Sense and Salary

It’s proxy season again, which means that if you’re so inclined, you can peruse page after page of the obscene option grants and sky-high salaries received by America’s CEOs, who inhabit a Lake Wobegon-like world where everyone is above average and deserves to be compensated accordingly. According to Business Week, CEO pay at the 365 largest companies in the United States rose 36 percent in 1998. That’s a tad more than the 3.9 percent increase enjoyed by the average white-collar worker last year.

At this point, the gap between pay for corporate executives and pay for all other corporate employees is so extreme as to be laughable. But nothing is going to be done about it because executive salaries are not determined by the free market. The people paying the salaries–shareholders–are not the people who determine the salaries, namely boards of directors. (In fact, corporate salaries are generally excluded as possible subjects of shareholder resolutions. Even if a company’s owners wanted to limit executive pay, it’s not clear that they could.) And boards of directors are made up of … well, generally other executives or CEO cronies. How likely it is that one CEO is going to vote to cut another CEO’s salary, when he knows that his own salary depends on the overall level of executive pay?

The increased use of stock options was supposed to curb excesses by linking pay to performance. But since companies don’t index their stock options to something like the S&P 500, executives get rich even when their companies underperform. And the increased use of repricing options has essentially severed any punitive element to options plans. (You’d have to force executives to exercise their options and hold on to real shares for there to be any downside to these stock grants.)

OK, but all this is obvious, though no less painful for being so. What I’m interested in here is the most common defense for this indefensible situation, namely that there’s a lack of top-flight management talent out there. You have to pay Jack Welch so much because if you don’t, you’re screwed.

Although no one in corporate America will admit it, this is simply wrong. In fact, there’s perhaps more top-flight management talent out there now than there ever has been before. The baby boomers are this century’s largest generation, and they’re now in the prime years to become CEOs. The pool of executive talent now includes women and minorities. And if we’re going to take the rhetoric of globalization seriously, let’s recognize that it means that CEOs no longer have to be American as well. So it’s not just the United States that companies can draw from. They’ve got the whole world to look to. Everyone–except a few cranks–understands that baseball is better today in no small part because of the explosion in the number of Latino players. The same is presumably true–on an even wider scale–of the ranks of executives. And it’s not like the number of large companies is getting any bigger. You only need one CEO to run DaimlerChrysler now, after all.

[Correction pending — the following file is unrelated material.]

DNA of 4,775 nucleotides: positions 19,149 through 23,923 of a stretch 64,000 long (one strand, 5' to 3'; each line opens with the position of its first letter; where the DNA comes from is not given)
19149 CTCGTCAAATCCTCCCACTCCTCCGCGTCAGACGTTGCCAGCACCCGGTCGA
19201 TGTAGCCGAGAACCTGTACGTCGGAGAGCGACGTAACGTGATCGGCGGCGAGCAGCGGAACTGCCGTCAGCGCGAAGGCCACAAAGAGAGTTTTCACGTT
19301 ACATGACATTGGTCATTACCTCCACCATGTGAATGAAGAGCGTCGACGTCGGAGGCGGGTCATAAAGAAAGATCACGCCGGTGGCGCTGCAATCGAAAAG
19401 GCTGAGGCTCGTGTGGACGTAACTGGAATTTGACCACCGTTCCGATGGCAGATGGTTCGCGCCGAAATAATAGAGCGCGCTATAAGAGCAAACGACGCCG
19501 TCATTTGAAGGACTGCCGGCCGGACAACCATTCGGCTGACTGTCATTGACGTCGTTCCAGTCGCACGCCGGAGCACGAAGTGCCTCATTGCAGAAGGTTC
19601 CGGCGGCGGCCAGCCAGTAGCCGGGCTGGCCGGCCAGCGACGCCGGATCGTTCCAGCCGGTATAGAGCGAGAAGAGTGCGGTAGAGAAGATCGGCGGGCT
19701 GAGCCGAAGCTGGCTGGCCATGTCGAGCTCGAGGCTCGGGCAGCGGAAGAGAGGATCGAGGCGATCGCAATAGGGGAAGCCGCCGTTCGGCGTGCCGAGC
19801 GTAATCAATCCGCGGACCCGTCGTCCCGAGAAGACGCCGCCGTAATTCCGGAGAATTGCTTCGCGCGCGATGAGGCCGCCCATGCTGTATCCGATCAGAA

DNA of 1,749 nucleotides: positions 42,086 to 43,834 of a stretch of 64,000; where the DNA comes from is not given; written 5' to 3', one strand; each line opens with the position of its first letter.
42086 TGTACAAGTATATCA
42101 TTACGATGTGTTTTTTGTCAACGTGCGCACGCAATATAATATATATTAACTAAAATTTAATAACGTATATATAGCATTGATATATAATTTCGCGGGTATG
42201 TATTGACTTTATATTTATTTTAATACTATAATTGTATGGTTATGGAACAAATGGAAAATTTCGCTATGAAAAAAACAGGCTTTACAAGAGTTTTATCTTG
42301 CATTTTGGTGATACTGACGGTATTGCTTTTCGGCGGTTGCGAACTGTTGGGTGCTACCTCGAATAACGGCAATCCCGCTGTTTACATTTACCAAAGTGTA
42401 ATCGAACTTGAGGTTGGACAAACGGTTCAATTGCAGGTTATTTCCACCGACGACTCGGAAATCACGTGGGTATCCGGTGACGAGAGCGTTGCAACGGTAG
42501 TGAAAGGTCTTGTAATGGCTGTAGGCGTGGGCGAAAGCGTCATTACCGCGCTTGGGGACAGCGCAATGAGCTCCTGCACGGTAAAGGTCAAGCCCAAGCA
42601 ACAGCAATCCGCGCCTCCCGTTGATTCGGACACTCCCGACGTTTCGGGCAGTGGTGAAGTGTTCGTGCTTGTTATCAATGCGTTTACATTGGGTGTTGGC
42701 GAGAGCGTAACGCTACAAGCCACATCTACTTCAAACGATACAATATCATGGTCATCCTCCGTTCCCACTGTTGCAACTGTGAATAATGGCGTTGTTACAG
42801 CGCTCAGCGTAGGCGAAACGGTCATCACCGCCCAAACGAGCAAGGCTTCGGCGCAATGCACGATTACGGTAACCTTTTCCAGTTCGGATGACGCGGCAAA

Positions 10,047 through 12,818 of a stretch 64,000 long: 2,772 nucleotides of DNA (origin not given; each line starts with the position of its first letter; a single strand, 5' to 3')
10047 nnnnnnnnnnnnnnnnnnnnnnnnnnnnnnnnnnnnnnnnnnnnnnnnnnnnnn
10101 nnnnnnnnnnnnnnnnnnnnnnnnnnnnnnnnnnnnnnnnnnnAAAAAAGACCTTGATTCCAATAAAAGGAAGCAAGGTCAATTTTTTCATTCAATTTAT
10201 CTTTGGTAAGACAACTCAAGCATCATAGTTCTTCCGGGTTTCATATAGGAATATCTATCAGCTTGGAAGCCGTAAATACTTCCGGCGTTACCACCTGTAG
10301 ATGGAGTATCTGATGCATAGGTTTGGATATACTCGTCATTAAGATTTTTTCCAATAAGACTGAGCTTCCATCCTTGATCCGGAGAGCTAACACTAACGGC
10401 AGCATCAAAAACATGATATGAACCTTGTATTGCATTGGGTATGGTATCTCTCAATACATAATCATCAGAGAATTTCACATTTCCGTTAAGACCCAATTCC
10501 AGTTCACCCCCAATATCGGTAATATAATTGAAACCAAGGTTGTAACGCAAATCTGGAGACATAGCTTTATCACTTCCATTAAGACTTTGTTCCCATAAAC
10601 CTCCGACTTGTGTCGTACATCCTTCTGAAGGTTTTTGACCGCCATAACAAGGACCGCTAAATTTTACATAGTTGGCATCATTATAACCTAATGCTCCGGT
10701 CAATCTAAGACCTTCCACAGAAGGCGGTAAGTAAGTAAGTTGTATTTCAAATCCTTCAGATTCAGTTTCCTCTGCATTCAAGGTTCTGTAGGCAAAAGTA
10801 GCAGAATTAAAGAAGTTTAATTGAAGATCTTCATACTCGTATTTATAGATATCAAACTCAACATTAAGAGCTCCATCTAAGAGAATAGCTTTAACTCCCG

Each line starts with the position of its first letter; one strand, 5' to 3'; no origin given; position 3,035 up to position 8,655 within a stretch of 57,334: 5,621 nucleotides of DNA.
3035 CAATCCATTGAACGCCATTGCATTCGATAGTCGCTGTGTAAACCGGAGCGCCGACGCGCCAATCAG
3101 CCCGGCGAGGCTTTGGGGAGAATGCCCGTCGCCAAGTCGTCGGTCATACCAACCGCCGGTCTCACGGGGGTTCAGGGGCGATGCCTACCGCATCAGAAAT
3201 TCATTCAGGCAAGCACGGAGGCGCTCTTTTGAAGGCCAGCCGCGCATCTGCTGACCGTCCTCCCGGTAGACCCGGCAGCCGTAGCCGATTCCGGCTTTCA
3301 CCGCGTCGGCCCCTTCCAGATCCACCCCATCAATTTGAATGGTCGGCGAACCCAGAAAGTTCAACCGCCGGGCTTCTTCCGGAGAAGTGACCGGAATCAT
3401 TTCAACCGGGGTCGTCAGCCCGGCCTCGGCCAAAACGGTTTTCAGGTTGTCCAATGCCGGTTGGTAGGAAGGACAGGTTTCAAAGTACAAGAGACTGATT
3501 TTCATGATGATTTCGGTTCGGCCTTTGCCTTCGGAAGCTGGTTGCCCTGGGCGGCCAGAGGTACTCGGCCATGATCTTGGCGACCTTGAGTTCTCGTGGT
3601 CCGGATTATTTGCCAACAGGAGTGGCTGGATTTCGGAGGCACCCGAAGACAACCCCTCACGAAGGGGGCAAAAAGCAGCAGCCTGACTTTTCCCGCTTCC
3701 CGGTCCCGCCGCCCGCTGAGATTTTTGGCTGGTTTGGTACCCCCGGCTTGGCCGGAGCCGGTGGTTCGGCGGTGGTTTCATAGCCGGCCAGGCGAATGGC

On a deeper level, though, the argument for high CEO pay depends on a fallacy that you might call the “No one’s hitting third” mistake. You see this mistake all the time when people write about salaries in baseball. The best players are overpaid relative to their peers because everyone says, as they do about Jack Welch, “There’s no way you can give up Barry Bonds’$2 40 home runs and 110 runs batted in. That’s worth anything.” But when people say that, in their minds they’re comparing Barry Bonds with, well, no one. They’re saying that without Bonds in the lineup the Giants would have had 40 fewer home runs and 110 fewer RBI.

But of course this isn’t true. If Bonds weren’t on the Giants, someone else would have played left field and hit third. And even if that someone was just an average-hitting left fielder, he would likely have slugged 25 or 30 dingers and driven in 80-to-90 runs. The difference between those numbers and Bonds’ is important. But it’s not important enough to make Bonds worth anything you please.

The same principle is at work when it comes to CEOs. Yeah, compared with what would have happened if no one ran GE, Jack Welch has created enormous amounts of shareholder value. Hell, compared with what would have happened if I ran GE, Jack Welch has created even more enormous amounts of shareholder value. (I’d be destroying value, through no fault of my own, left and right.) But compared with what would have happened if another experienced GE exec ran the company, I suspect that Welch has created–by his own unique effort that is–a lot less shareholder value than everyone thinks.

That doesn’t mean that Welch isn’t an awesome executive. He is. But look at him relative to his predecessors at GE. By that standard he’s a solid, but not extraordinary, performer. The company’s ROE under him is around its historical average, as is its growth rate. GE’s stock has done better under Welch than under other GE CEOs, but other CEOs didn’t live through the greatest bull market in history. There’s no question that Welch is worth a lot of money. It’s just not clear that he’s worth so much more money than those who came before him. And it’s not clear that he’s worth so much more than all those other potential CEOs who are floating around out there.